“We have had a hand in creating one of the most dystopian and undesirable societies imaginable,” said Andrew Stone, a veteran programmer who once worked with Steve Jobs, during a talk entitled “What Have We Built Here?”

It’s not the kind of stuff you’d expect to hear at a developer’s conference, but in an age of widespread government spying and cynicism about corporate slogans like “Don’t be evil,” AltConf highlights that programmers are often presented with moral choices. There’s a growing awareness in the coding community that although the activity of programming is benign, what’s created can be used for evil. Take Maciej Cegłowski’s talk last month in Germany, which has been widely discussed on the Web. Cegłowski argues — convincingly — that the utopian ideals of the early internet have been thoroughly corrupted, and the entire industry is “rotten.”

Apple will now alert you when the NSA wants your data

By

iOS 8 is Apple's most privacy-conscious mobile OS yet.
iOS 8 is Apple's most privacy-conscious mobile OS yet.

The data-hungry tentacles of the NSA have managed to choke America’s top tech firms into silent submission on data requests, but after months of demanding more transparency, Apple is ready to defy authorities and let you know when the NSA wants your data.

Prosecutors warn that such a move will undermine investigations by tipping off criminals and allowing them to destroy sensitive data, but according to the Washington Post, Apple and others have already changed their policies.

Everything You Need To Know About The NSA’s Leaky Apps

By

Photo: Rovio
Photo: Rovio

While accusations about NSA backdoors to Apple devices have been doing the rounds for a while now, yesterday’s revelations about spying agencies using so-called “leaky apps” to capture user data has reignited the debate. Below is a Q&A covering everything we’ve learned so far:

Q) What is a leaky app?

A) An app that transmits private user information across the Internet. While apps have come under fire for collecting private user information before, the current outcry follows revelations leaked by Edward Snowden, suggesting that leaky apps have been the focus of spying organizations such as the NSA and its UK counterpart, GCHQ (Government Communications HQ). The NSA has cumulatively spent more than $1 billion in its phone targeting efforts. A 2010 NSA presentation cites poor secured apps as a “golden nugget” for gathering user information — including, but not limited to, address books and friend lists.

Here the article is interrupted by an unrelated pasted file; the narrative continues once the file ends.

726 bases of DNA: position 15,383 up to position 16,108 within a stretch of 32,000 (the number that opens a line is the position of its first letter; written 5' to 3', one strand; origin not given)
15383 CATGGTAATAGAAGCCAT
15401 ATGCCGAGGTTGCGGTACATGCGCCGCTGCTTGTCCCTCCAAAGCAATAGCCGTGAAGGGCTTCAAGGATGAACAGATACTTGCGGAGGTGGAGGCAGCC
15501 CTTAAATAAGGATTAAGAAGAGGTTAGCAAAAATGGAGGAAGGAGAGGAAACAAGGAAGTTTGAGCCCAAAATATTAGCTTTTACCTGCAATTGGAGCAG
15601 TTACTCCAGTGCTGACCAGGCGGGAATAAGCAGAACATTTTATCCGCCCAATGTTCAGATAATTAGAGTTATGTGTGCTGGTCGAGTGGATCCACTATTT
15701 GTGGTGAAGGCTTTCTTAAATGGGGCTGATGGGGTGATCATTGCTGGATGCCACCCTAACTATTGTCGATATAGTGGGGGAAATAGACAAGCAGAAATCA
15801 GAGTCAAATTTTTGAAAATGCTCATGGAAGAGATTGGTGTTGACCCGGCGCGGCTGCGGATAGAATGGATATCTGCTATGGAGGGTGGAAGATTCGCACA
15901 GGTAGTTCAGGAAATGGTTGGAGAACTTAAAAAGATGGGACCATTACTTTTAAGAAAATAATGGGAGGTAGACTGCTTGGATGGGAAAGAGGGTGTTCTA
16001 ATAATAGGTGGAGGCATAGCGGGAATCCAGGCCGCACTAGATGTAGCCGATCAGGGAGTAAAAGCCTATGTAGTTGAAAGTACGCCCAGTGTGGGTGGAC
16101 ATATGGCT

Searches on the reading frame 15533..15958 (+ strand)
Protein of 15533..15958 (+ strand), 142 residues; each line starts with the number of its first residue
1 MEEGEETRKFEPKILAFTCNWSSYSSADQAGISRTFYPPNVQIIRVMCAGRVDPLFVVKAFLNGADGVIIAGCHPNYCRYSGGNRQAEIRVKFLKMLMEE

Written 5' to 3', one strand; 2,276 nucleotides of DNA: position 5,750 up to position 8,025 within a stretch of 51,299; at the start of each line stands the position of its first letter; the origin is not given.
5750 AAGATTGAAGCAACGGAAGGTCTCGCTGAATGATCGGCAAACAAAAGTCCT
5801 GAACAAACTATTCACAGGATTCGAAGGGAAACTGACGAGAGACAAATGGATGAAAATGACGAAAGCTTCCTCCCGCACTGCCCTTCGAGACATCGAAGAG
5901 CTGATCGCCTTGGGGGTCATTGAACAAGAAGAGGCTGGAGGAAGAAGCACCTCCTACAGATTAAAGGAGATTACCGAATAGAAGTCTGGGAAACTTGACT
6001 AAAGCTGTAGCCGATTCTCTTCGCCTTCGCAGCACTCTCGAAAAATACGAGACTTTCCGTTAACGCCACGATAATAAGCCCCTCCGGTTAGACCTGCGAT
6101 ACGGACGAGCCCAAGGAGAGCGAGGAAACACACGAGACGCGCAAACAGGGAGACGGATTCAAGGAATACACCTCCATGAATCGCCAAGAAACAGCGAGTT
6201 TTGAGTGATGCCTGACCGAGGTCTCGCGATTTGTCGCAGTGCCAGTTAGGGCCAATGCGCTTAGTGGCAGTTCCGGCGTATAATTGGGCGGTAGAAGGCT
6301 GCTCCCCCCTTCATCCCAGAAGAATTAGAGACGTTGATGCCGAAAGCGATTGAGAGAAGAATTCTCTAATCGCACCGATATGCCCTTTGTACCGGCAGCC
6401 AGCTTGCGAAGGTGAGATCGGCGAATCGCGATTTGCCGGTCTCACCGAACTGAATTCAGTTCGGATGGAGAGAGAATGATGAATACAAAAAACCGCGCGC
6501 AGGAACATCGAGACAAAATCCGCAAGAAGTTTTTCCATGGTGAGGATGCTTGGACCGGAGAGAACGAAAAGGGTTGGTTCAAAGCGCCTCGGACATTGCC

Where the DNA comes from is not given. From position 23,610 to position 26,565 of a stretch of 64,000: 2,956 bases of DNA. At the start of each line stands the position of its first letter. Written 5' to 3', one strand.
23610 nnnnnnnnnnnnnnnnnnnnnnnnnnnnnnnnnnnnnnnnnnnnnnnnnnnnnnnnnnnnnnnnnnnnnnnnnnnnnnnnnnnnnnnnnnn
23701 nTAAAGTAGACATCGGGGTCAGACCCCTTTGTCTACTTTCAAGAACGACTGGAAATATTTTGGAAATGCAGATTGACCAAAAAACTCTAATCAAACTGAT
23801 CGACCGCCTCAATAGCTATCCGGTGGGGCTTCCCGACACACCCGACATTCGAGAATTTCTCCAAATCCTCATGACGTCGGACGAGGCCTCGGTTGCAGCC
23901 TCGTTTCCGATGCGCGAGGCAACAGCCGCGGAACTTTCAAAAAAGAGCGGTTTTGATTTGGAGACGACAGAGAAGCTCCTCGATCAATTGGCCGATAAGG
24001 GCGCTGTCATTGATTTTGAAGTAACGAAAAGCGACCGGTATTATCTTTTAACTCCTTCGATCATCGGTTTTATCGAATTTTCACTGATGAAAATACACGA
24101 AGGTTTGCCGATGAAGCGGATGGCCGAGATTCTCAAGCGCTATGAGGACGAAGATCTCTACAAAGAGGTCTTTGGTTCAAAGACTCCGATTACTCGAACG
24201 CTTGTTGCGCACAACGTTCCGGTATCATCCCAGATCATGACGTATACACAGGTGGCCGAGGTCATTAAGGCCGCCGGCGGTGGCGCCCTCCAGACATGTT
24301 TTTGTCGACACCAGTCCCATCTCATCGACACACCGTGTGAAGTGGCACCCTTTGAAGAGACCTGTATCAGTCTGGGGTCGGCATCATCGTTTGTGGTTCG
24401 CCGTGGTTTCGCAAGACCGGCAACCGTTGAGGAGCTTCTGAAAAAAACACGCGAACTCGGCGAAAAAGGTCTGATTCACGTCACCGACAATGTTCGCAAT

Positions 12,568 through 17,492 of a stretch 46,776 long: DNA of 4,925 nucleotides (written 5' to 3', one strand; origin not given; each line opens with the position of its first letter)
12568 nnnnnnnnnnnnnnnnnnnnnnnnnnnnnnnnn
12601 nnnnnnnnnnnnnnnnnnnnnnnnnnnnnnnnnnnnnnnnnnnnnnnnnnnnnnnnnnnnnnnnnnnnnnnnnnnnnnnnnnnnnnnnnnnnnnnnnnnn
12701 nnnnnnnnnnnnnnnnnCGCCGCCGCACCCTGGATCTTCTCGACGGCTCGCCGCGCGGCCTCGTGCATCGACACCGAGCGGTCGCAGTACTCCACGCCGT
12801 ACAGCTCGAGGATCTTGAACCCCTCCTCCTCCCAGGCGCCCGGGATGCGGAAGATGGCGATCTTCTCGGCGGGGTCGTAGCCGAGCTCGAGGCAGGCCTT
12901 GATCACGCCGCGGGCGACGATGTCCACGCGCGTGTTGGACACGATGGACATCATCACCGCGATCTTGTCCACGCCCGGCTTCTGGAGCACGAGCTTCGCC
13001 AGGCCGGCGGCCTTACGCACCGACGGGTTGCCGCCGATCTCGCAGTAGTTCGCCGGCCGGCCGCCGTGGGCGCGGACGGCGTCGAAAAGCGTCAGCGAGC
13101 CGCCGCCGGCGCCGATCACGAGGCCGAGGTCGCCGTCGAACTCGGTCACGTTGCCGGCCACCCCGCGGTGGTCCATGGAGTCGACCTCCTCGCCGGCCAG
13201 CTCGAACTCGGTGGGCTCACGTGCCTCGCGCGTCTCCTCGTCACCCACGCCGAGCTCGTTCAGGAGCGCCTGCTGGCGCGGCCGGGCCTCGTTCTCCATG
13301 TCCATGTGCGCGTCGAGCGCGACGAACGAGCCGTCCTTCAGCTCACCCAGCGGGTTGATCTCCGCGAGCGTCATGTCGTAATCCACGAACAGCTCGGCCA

Meet The Android-Powered ‘Blackphone’ Designed To Stop The Spies

By

post-262473-image-92e9c23b3b595cfaaaa7599782bd1fb0-jpg

Having your phone calls listened to and your text messages read remotely is a genuine concern for many smartphone owners now that we’ve gotten an insight into the activities of the NSA spies. We’ve quickly learned that our seemingly secure devices are like an open book for those who have the knowledge and the power to get into them.

But the Blackphone, an Android-powered smartphone from Silent Circle and Geeksphone, is designed to ensure that your private data remains private, and cannot be obtained by even the snoopiest of snoopers. 

NSA Spyware Allegedly Gives Backdoor Access to iPhones

By

woman-talking-on-iphone-reuters-635

The U.S. National Security Agency has spyware designed to grant backdoor access to the iPhone specifically, according to leaked documents shared by high-profile security researcher Jacob Appelbaum and German publication Der Spiegel.

While speaking at the Chaos Communication Congress in Germany, Appelbaum shared his knowledge of “DROPOUTJEEP,” a top-secret NSA program that can intercept an iPhone’s SMS messages, contacts, location, camera, and microphone.